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VIRGINIA: In the Supreme Court of Virginia held at the Supreme Court building in the City of Richmond on Thursday the 7th day of November, 2019. Present: All the Justices Yashana Spruill, against Appellant, Record No. 181002 Circuit Court No. CL17-2531-00 Brendon Garcia, et al., Appellees. Upon an appeal from a judgment rendered by the Circuit Court of the City of Norfolk. This appeal arises from a judgment entered in a personal-injury action by Yashana Spruill against Brendon Garcia and Angela Tyler. The jury awarded a verdict in favor of Spruill against Tyler only on liability but did not award any damages. On appeal, Spruill contends that the trial court erred in admitting certain medical records without proper authentication and in violation of the rule against hearsay evidence. Finding the error asserted to be harmless, we affirm. I. On December 5, 2016, Spruill was a passenger in Tyler’s vehicle when it was involved in an accident with a vehicle driven by Garcia. As Tyler drove straight through an intersection, Garcia made a left-hand turn in front of Tyler’s vehicle, and the two cars collided. Tyler claimed that she had seen a green light as she entered the intersection while Garcia claimed that he had seen a green turn arrow when he started his left turn. Spruill sued both Tyler and Garcia, seeking $50,000 for personal injuries allegedly resulting from the accident. At trial, the police officer who had responded to the scene testified that he did not remember this particular accident, but he knew that he had asked everyone involved in the accident whether they were injured and that no one had reported any injuries. The officer confirmed that if anyone had reported injuries to him at the scene, he would have had notes about those reported injuries, but his available notes did not contain such details. Based upon his notes from the accident, the officer described the damage to both vehicles as “minimal.” 1 J.A. at 210. Photographs of both vehicles confirmed the officer’s description of the damage. Garcia’s vehicle had a bent front license plate and some scratches and cracks on the front bumper, see R. at 1028-33, and Tyler’s vehicle had a few scratches and small dents on the driver’s side of the vehicle from the corner of the front bumper to the front wheel, see id. at 1034-38. The testimony at trial also confirmed that the accident was minor. Garcia testified that he had slowed down to 10 miles per hour before making the left turn. See 1 J.A. at 273, 284. Approximately “[o]ne to two seconds” before impact, he saw Tyler’s vehicle coming through the intersection, id. at 246, and he “immediately hit [his] brakes and came to a complete stop” before the impact, id. at 274. He described the impact as “more of a bump,” and he stated that he “wasn’t thrown around in [his] car” and had not “experienced whiplash.” Id. Tyler testified that she had been going approximately 30 miles per hour but had applied her brakes before impact. See id. at 292, 296, 307. Tyler also confirmed that the impact “was not that significant” and that she had also not been “thrown around or knocked around inside of the vehicle.” Id. at 307. Spruill testified that she had been “jarred around a little bit,” that her “knee hit the dashboard,” and that her “head hit . . . . [t]he back of the seat.” 2 id. at 432. After the officer had arrived at the scene, both Garcia and Tyler were able to drive their vehicles to a nearby gas station and park. Although Tyler told the officer at the scene that both she and Spruill had “tension,” both Tyler and Spruill refused an ambulance. 1 id. at 317-19. They also both returned to work immediately following the accident, which had occurred around 2:30 in the afternoon. Later that evening after work, Tyler and Spruill went to an emergency room “not because [they] were feeling tingling or an injury at that time” but “to make sure [they] were okay,” id. at 319. Spruill admitted at trial that she had begun to have back problems and numbness in her feet while she was in the military and that she had had an MRI of her back in 1998 just prior to her discharge from the military. Spruill also received physical therapy and epidural steroid injections while she was in the military. Spruill received a ten percent disability rating upon her discharge due to her back problems, and she had annual physicals at the VA Medical Center to confirm her disability rating. Spruill testified that she had had “flare ups” in 2011 and 2013, during which her lower back would hurt with “tingling down the backs of [her] legs,” making it “hard to walk.” 2 id. at 426-27. Spruill admitted to having had an MRI of her back in 2013 but did not recall having had an MRI of her back in 2011. Despite being given medical records from a 2011 visit with Dr. Martin Ton at Consultants in Pain Medicine, Inc. to refresh her recollection 2 during cross-examination, Spruill again did not recall having had an MRI in 2011 and did not recall having seen Dr. Ton for her back pain, having gone to physical therapy, or having been treated at Consultants in Pain Medicine, Inc. Spruill did confirm, however, that she had gone to a neurologist in 2013 and had reported at the time that she had experienced “chronic lower back pain for more than ten years.” Id. at 470. Spruill also confirmed that her primary-care physician had prescribed pain medicine and medicine for back spasms due to her chronic lower-back pain and that she took the medicine “as needed.” Id. at 476. Dr. Jay Berkowitz, a chiropractor who had treated Spruill after the accident, also testified on Spruill’s behalf. Dr. Berkowitz testified that Spruill had first visited him approximately two weeks after the accident and had complained of neck, arm, and left-shoulder pain as well as back pain that had radiated into her left leg. Dr. Berkowitz diagnosed Spruill “with a cervical sprain/strain, cervical radiculitis, . . . . a thoracic sprain/strain, a lumbar sprain/strain,” as well as “lumbar radiculitis,” 1 id. at 347, which he believed were all directly related to the accident based upon Spruill’s representation that her pain had not begun until after the accident, see id. at 348, 370. On her intake form, Spruill checked that she had a herniated disc. Spruill testified that she had reported a herniated disc because it “was the closest thing” to explaining her previous back problems. 2 id. at 440. As the result of a subsequent conversation with Dr. Berkowitz about this reporting of a herniated disc, Spruill brought him some of her medical records, including a report from a 2013 MRI. Dr. Berkowitz testified that he had read that report and confirmed that the report had compared the 2013 MRI to a 2011 MRI. See 1 id. at 371, 375. The 2013 MRI report revealed that Spruill had disc tears at two levels but “nothing [was] leaking out” of the discs. Id. at 375. After looking through Spruill’s medical records, Dr. Berkowitz determined that Spruill did not have herniated discs but rather that she had disc protrusions or disc bulges. Dr. Berkowitz testified that he was aware that Spruill had received epidural injections before the accident to treat the disc bulges, see id. at 354, and he also confirmed that Spruill had been taking medicine “to help with disc protrusions” just two months prior to the accident, id. at 380-81. On re-direct examination, Dr. Berkowitz was questioned about a July 2011 medical record from Spruill’s primary-care physician. This record noted that Spruill had “[s]uspected lumbar strain rather than a disc herniation” and contained an instruction that she was to schedule an MRI if her symptoms did not improve. The record, however, did not indicate whether Spruill ever obtained an MRI. 3 At the conclusion of all of the evidence, Tyler and Garcia sought to introduce copies of the 2011 medical records from Dr. Ton regarding his treatment of Spruill. In lieu of testimony, Tyler and Garcia presented copies of the medical records with a statement of their authenticity signed by the records custodian for Consultants in Pain Medicine, Inc. The statement was not sworn to under oath or made under penalty of perjury but was merely “acknowledged” as being “true and correct” before a notary public. 2 id. at 538. The first four pages of the medical records contain an intake or registration form filled out by Spruill with her identifying information, pain symptoms, medical history, and an authorization for release of medical records. See id. at 539-42. The fifth page contains Dr. Ton’s impressions of Spruill’s reported pain symptoms, see id. at 543, and the sixth page provides a summary of Spruill’s self-reported history of her back pain as well as Dr. Ton’s recommendations of proceeding with “medical management, repeat[ing] the interventional therapy,” and continuing exercises and therapy at home with a follow-up in a month, id. at 544. The seventh page documents the results of an August 13, 2011 MRI that revealed “degenerative dis[c] disease,” “dis[c] bulges,” and “mild facet arthropathy” at two levels of Spruill’s spine. Id. at 545. The eighth page contains Dr. Ton’s order for an “epidural steroid injection” and lists Spruill’s “[c]urrent outpatient prescriptions ordered prior to encounter” (an anti-inflammatory and a pain medicine). Id. at 546. The ninth page summarizes the procedure followed for the epidural steroid injection, and the tenth page is a consent form for the injection. See id. at 547-48. Spruill objected to the authentication of the 2011 medical records because the statement by the records custodian was not sworn to under oath or under penalty of perjury pursuant to Code §§ 8.01-391(D) and 8.01-4.3. Spruill also objected to the admission of the records because they had not been identified on the defendants’ list of exhibits prior to trial and because they were hearsay and did not fall under the business-records exception since no witness with personal knowledge of the statements in the records had testified. Over these objections, the trial court admitted the records into evidence, finding them admissible pursuant to Code § 8.01391(D) and Va. R. Evid. 2:1005(d). See 2 J.A. at 517. The trial court further found that Garcia and Tyler were using the records solely for impeachment, and thus, they were not required to identify the records on their exhibit lists prior to trial. See id. at 516. Prior to closing arguments, however, the trial court ruled that counsel for Garcia could use the records “for any purpose” in his closing argument, not merely for impeachment. Id. at 534. Although Spruill had argued that 4 the records should not be admitted for evidence rather than for impeachment, the trial court did not make any express finding as to the admissibility of the records under the business-records exception to the hearsay rule. The jury reached a verdict in favor of Spruill against Tyler only on liability and awarded $0 in damages. The trial court later denied Spruill’s motion to set aside the verdict, and Spruill timely appealed. II. A. Spruill contends on appeal that the 2011 medical records were improperly admitted into evidence because they had not been properly authenticated and were inadmissible hearsay. For two reasons, we agree that the medical records should not have been admitted into evidence “for any purpose,” id. 1 First, the statement signed by the custodian of the 2011 medical records was not an affidavit made under oath or an unsworn declaration made under penalty of perjury but instead was merely “acknowledged” as “true and correct” before a notary public, id. at 538. See Code 1 The extended argument before the trial court concerning the 2011 medical records at times indicated that these records were being considered for impeachment purposes only. But given our disposition of this case, see infra Part II.B., we need not discuss in detail whether the court’s ruling and the use of these records at trial were effectively limited to the realm of impeachment. We note in passing that evidence that would typically be inadmissible under the hearsay rule may be admissible for the limited purpose of impeaching a witness’s credibility. See Manetta v. Commonwealth, 231 Va. 123, 127 (1986) (acknowledging that “the hearsay rule is no barrier” to the admission of evidence that “is offered for a different purpose” other than “the truth of the matter asserted” (emphasis and citation omitted)); 1 Craig D. Johnston, Virginia Practice Series: Trial Handbook for Virginia Lawyers § 28:2, at 514-15 (2019 ed.) (acknowledging that “[i]n some circumstances evidence which might be barred under the Rule against hearsay may be admitted for some limited purpose”); Kent Sinclair & Charles E. Friend, The Law of Evidence in Virginia § 15-4, at 982-83 (8th ed. 2018) [hereinafter Sinclair & Friend, The Law of Evidence] (stating that such evidence is sometimes considered “‘not hearsay’ at all” and noting that Va. R. Evid. 2:801(c) confirms this view by limiting the definition of hearsay to out-of-court statements “offered in evidence to prove the truth of the matter asserted” (citation omitted)). The trial court may give a limiting or cautionary instruction to the jury that limits the scope of such evidence solely to impeachment, see Va. R. Evid. 2:105 (requiring a trial court to grant such an instruction upon the motion of a party but also permitting the court to grant such an instruction sua sponte), but the opposing party may also waive such an instruction, see Hall v. Commonwealth, 233 Va. 369, 375 (1987). Waiver of a limiting or cautionary instruction, however, does not “convert[] the hearsay content of the impeaching statements into substantive proof of their truth.” Commercial Distribs., Inc. v. Blankenship, 240 Va. 382, 394 (1990). See generally Sinclair & Friend, The Law of Evidence, supra, § 12-3[a], at 682-83. 5 § 8.01-391(D) (requiring copies of business records, in order to be “admissible in evidence as the original,” to be identified and authenticated as true copies “through witness testimony or a certificate by affidavit or by declaration pursuant to § 8.01-4.3, or a combination of witness testimony and a certificate”); Code § 8.01-4.3 (requiring an unsworn declaration to be “subscribed by the maker as true under penalty of perjury, and dated, in substantially the following form: ‘I declare (or certify, verify or state) under penalty of perjury that the foregoing is true and correct’”); see also 2 Charles E. Friend & Kent Sinclair, Friend’s Virginia Pleading and Practice § 40.03[2][b], at 40-31 n.133 (3d ed. 2017) [hereinafter Friend & Sinclair, Pleading and Practice]; id. § 40.04[4], at 40-35. The statement thus failed to satisfy the statutory authentication requirements. 2 Second, even if the 2011 medical records had been properly authenticated, Tyler and Garcia provided no foundation for the records to satisfy the business-records exception to the hearsay rule. 3 See generally Friend & Sinclair, Pleading and Practice, supra, § 40.03[2][b], at 40-32 (noting that Code § 8.01-391(D) “does not create a hearsay exception” but “merely makes copies admissible if the original would be admissible” (emphases omitted)). Va. R. Evid. 2:803(6) permits the introduction of business records if 2 Our resolution of this case does not require us to address the best evidence rule or to distinguish between original documents and copies of such documents. See generally Code § 8.01-413(A) (authorizing the admission of copies of original medical records that “would be admissible as evidence” if the copies have been “properly authenticated”); Va. R. Evid. 2:1005(d) (authorizing the admission of copies of otherwise admissible original business records if “satisfactorily identified and authenticated”); Sinclair & Friend, The Law of Evidence, supra note 1, § 16-3, at 1194 (observing that the Source Note for Va. R. Evid. 2:902(3) specifically cross-references Code § 8.01-413 as a statute that “provide[s] for presumptive or prima facie genuineness or authenticity”); id. § 17-4[d], at 1246 n.85 (noting that the admissibility of copies of medical records under Code § 8.01-413 “is actually a ‘best evidence’ problem, rather than a question of authentication”); id. § 18-7, at 1282 (noting that Code § 8.01-413 “solely” addresses a “best evidence exception[]” because it “make[s] copies of the specified document admissible only when the original document is made admissible by some other statute or rule” (emphasis in original)). 3 On appeal, Tyler’s counsel conceded at oral argument that he had not laid the foundation for the business-records exception to the hearsay rule. See Oral Argument Audio at 16:19 to 17:45 (admitting that the “prongs” for the business records exception to the hearsay rule were not “met” and agreeing that there was “no hearsay foundation laid” under the “modern shopbook rule”). 6 (A) the record was made at or near the time of the acts, events, calculations, or conditions by — or from information transmitted by — someone with knowledge; (B) the record was made and kept in the course of a regularly conducted activity of a business, organization, occupation, or calling, whether or not for profit; (C) making and keeping the record was a regular practice of that activity; (D) all these conditions are shown by the testimony of the custodian or another qualified witness, or by a certification that complies with Rule 2:902(6) or with a statute permitting certification; and (E) neither the source of information nor the method or circumstances of preparation indicate a lack of trustworthiness. The proponent of a business record can satisfy these requirements by live testimony, a sworn affidavit or an unsworn declaration under penalty of perjury, or a combination of both. See Code § 8.01-390.3(A); Va. R. Evid. 2:902(6)(a). See generally Sinclair & Friend, The Law of Evidence, supra note 1, § 15-22[e], at 1100-03. The statement signed by the custodian of the 2011 medical records, however, made no attempt to satisfy the requirements of Rule 2:803(6). Furthermore, Code § 8.01-390.3(B) requires the proponent of a business record to provide “notice and [a] copy of the record and certification . . . no later than 15 days in advance of the trial or hearing” in order to give the opposing party time to object to the certification and thereby require witness testimony to establish authentication and foundation for the business record. See also Va. R. Evid. 2:902(6)(b) (same). Tyler and Garcia failed to provide Spruill such notice as well as a copy of the 2011 medical records and the statement by the records custodian. In short, neither the requirements of the authentication statute nor Rule 2:803(6) were satisfied. See Sinclair & Friend, The Law of Evidence, supra note 1, § 15-22[e], at 1102-03 (noting that “[t]he authentication of the record and the foundation required by subdivision (6) of Rule 2:803 of the Rules of [the] Supreme Court of Virginia are not changed by” Code § 8.01390.3, which permits both of these requirements to be satisfied by either sworn affidavit or by unsworn declaration under penalty of perjury (emphasis added)); id. § 17-4[c][3], at 1245 (“No statute, by itself, makes a document admissible unless the statute addresses or waives all three evidentiary problems — the best evidence rule, the authentication requirement, and the hearsay rule.” (emphasis omitted)). 7 B. Despite the merits of Spruill’s arguments regarding authentication and the businessrecords exception to the hearsay rule, we search in this case and in all cases for “the best and narrowest grounds available” for decision, Commonwealth v. White, 293 Va. 411, 419 (2017) (citation omitted). Here, that ground is harmless error. Any error that does not implicate the trial court’s subject matter jurisdiction is subject to harmless-error analysis because “Code § 8.01-678 makes ‘harmless-error review required in all cases.’” White, 293 Va. at 420 (emphasis in original) (citation omitted). Absent an error of constitutional magnitude, “no judgment shall be arrested or reversed” “[w]hen it plainly appears from the record and the evidence given at the trial that the parties have had a fair trial on the merits and substantial justice has been reached,” Code § 8.01-678. Applying this standard, a non-constitutional error is harmless “if, when all is said and done, the error did not influence the jury, or had but slight effect.” Commonwealth v. Swann, 290 Va. 194, 201 (2015) (per curiam) (alterations and citation omitted). “The harmless-error concept is no mere prudential, judgemade doctrine of appellate review,” but rather, it “is a legislative mandate, which has been part of our statutory law since the early 1900s, and limits the adjudicatory power of Virginia appellate courts.” White, 293 Va. at 419. “The harmless-error check on judicial power has never been a begrudged limitation, but rather one ‘favored’ by Virginia courts,” id. at 420 (citation omitted), because it stems from the “imperative demands of common sense,” Oliver v. Commonwealth, 151 Va. 533, 541 (1928). Thus, “it is the duty of a reviewing court to consider the trial record as a whole and to ignore errors that are harmless” lest such courts “retreat from their responsibility, becoming instead ‘impregnable citadels of technicality.’” United States v. Hasting, 461 U.S. 499, 509 (1983) (alteration and citation omitted). Each of the pages in the 2011 medical records contains information either that came into evidence through the testimony of Spruill and Dr. Berkowitz or that had only a slight effect upon the verdict. The first four pages of the medical records contain an intake or registration form that Spruill filled out and signed when she first visited Dr. Ton. These pages merely contain her identifying information, pain symptoms, medical history, and an authorization for release of medical records. See 2 J.A. at 539-42. While Spruill did not recall having ever visited Dr. Ton, she did admit that she had seen her primary-care physician for a “flare up[]” in 2011, during which she had experienced similar symptoms to the ones reported on the intake form, id. at 426- 8 27 (describing “[a] flare up” as a time when her “lower back hurt” with “some tingling down the backs of [her] legs,” making it “hard to walk”). The fifth page of the medical records contains Dr. Ton’s impressions of Spruill’s pain symptoms, which merely describe those pain symptoms in medical terms, such as “[b]ack and bilateral leg pain” and “[b]ilateral lumbar radiculopathy,” id. at 543. These impressions are repeated on the sixth page of the medical records in the history of Spruill’s condition, see id. at 544, which was partially read to Dr. Berkowitz during his testimony with no objection by Spruill, see 1 id. at 382-83. The sixth page further contains a summary of Dr. Ton’s recommended treatment that he conveyed to Spruill. See 2 id. at 543. The seventh page of the medical records notes the 2011 MRI and its results, see id. at 545, which Spruill did not recall. Dr. Berkowitz, however, testified that the report of the 2013 MRI specifically had compared the results of the 2013 MRI to a 2011 MRI and that the results of the 2013 MRI were largely the same — disc tears at two levels, see 1 id. at 375, which he deemed to be disc bulges or protrusions rather than herniated discs, see id. at 337. The results of the 2013 MRI and the fact that it was compared to a 2011 MRI came in through Dr. Berkowitz’s testimony without objection. See id. at 371, 375. The eighth page of the medical records lists Spruill’s current medications, see 2 id. at 546, but Spruill confirmed during her testimony that her primary-care physician had prescribed “pain medicine and medicine for spasm” for her to take “as needed” due to her “lower back problems for over ten years,” id. at 476. The eighth, ninth, and tenth pages of the medical records document an epidural steroid injection that Spruill had received from Dr. Ton during her visit, see id. at 546-48, but Dr. Berkowitz testified that he was aware that Spruill had previously received epidural steroid injections for her disc bulges, see 1 id. at 354. Having reviewed the record as a whole, we believe that the 2011 medical records contain information that was directly or indirectly provided by, testified to, confirmed by, or alluded to by either Spruill or Dr. Berkowitz at trial. To the extent that specific details in those records were not directly or indirectly before the jury from other sources, the relevance of such details is diminished by the persuasive force of the entire record in this case. With or without the 2011 medical records, the jury heard Spruill’s admission to having chronic back pain with intermittent symptoms going back to at least 1998 when she first had received an MRI while she was in the military and her admission that she had experienced two separate flare ups of her back pain in 2011 and 2013. All of this evidence has enhanced weight because the uncontested physical and 9 testimonial evidence demonstrates a very minor collision. In the unique context of this case, we hold that the admission of the 2011 medical records was harmless error because such evidence was either cumulative “or had but slight effect,” Swann, 290 Va. at 201 (citation omitted), if any, upon the jury’s verdict. III. In sum, despite any evidentiary errors made by the trial court, “it plainly appears from the record and the evidence given at the trial that the parties have had a fair trial on the merits and substantial justice has been reached,” Code § 8.01-678. We thus affirm the judgment of the trial court. This order shall be published in the Virginia Reports and certified to the Circuit Court of the City of Norfolk. A Copy, Teste: Douglas B. Robelen, Clerk By: Deputy Clerk 10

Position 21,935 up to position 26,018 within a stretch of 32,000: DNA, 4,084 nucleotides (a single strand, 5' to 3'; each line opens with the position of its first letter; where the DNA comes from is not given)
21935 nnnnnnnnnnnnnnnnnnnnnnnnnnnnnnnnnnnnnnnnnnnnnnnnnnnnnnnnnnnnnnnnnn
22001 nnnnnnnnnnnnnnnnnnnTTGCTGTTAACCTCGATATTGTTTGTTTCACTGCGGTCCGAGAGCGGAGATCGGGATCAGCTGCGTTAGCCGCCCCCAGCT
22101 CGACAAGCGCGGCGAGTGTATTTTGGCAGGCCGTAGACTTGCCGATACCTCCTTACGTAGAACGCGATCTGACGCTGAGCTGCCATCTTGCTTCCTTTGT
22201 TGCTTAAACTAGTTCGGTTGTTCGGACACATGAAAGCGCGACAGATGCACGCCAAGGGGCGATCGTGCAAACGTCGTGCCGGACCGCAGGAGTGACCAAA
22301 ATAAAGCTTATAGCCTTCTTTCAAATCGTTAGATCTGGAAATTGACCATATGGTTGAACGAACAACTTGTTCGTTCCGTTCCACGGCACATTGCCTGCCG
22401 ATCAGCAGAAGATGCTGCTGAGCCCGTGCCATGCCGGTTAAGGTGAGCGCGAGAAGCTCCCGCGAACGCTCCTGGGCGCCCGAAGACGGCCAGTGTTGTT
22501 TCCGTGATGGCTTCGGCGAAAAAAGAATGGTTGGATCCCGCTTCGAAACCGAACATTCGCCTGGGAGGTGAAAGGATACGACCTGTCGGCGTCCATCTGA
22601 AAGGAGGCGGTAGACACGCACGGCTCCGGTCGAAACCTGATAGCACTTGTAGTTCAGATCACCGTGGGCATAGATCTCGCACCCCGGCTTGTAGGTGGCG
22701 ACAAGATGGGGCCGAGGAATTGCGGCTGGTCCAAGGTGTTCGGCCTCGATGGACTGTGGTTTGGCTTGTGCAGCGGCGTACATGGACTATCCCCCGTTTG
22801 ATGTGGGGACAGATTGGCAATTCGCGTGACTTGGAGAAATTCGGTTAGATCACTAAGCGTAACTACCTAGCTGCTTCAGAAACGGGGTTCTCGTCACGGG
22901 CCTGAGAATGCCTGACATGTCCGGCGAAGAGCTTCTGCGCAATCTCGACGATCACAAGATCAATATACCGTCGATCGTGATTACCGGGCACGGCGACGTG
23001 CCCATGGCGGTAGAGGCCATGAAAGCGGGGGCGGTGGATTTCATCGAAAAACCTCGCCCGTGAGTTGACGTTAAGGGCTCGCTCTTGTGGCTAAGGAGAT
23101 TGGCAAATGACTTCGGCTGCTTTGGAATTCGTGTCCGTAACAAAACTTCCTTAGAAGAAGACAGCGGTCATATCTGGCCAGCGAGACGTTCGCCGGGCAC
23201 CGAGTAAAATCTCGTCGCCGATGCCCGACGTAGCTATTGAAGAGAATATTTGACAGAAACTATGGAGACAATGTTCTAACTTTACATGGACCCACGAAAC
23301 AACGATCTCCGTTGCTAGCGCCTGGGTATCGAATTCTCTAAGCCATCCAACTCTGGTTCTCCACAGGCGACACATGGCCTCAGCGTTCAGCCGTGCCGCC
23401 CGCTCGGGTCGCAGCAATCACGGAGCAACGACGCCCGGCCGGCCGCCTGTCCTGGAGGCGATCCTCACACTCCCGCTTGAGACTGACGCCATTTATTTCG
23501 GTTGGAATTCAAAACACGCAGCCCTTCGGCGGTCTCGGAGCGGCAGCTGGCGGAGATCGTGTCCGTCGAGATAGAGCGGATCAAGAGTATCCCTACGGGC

Primary Holding
In this personal injury action, the Supreme Court affirmed the trial court's judgment in favor of Yashana Spruill and against Angela Tyler on liability only, holding that the trial court erred in admitting certain medical records but that the error was harmless.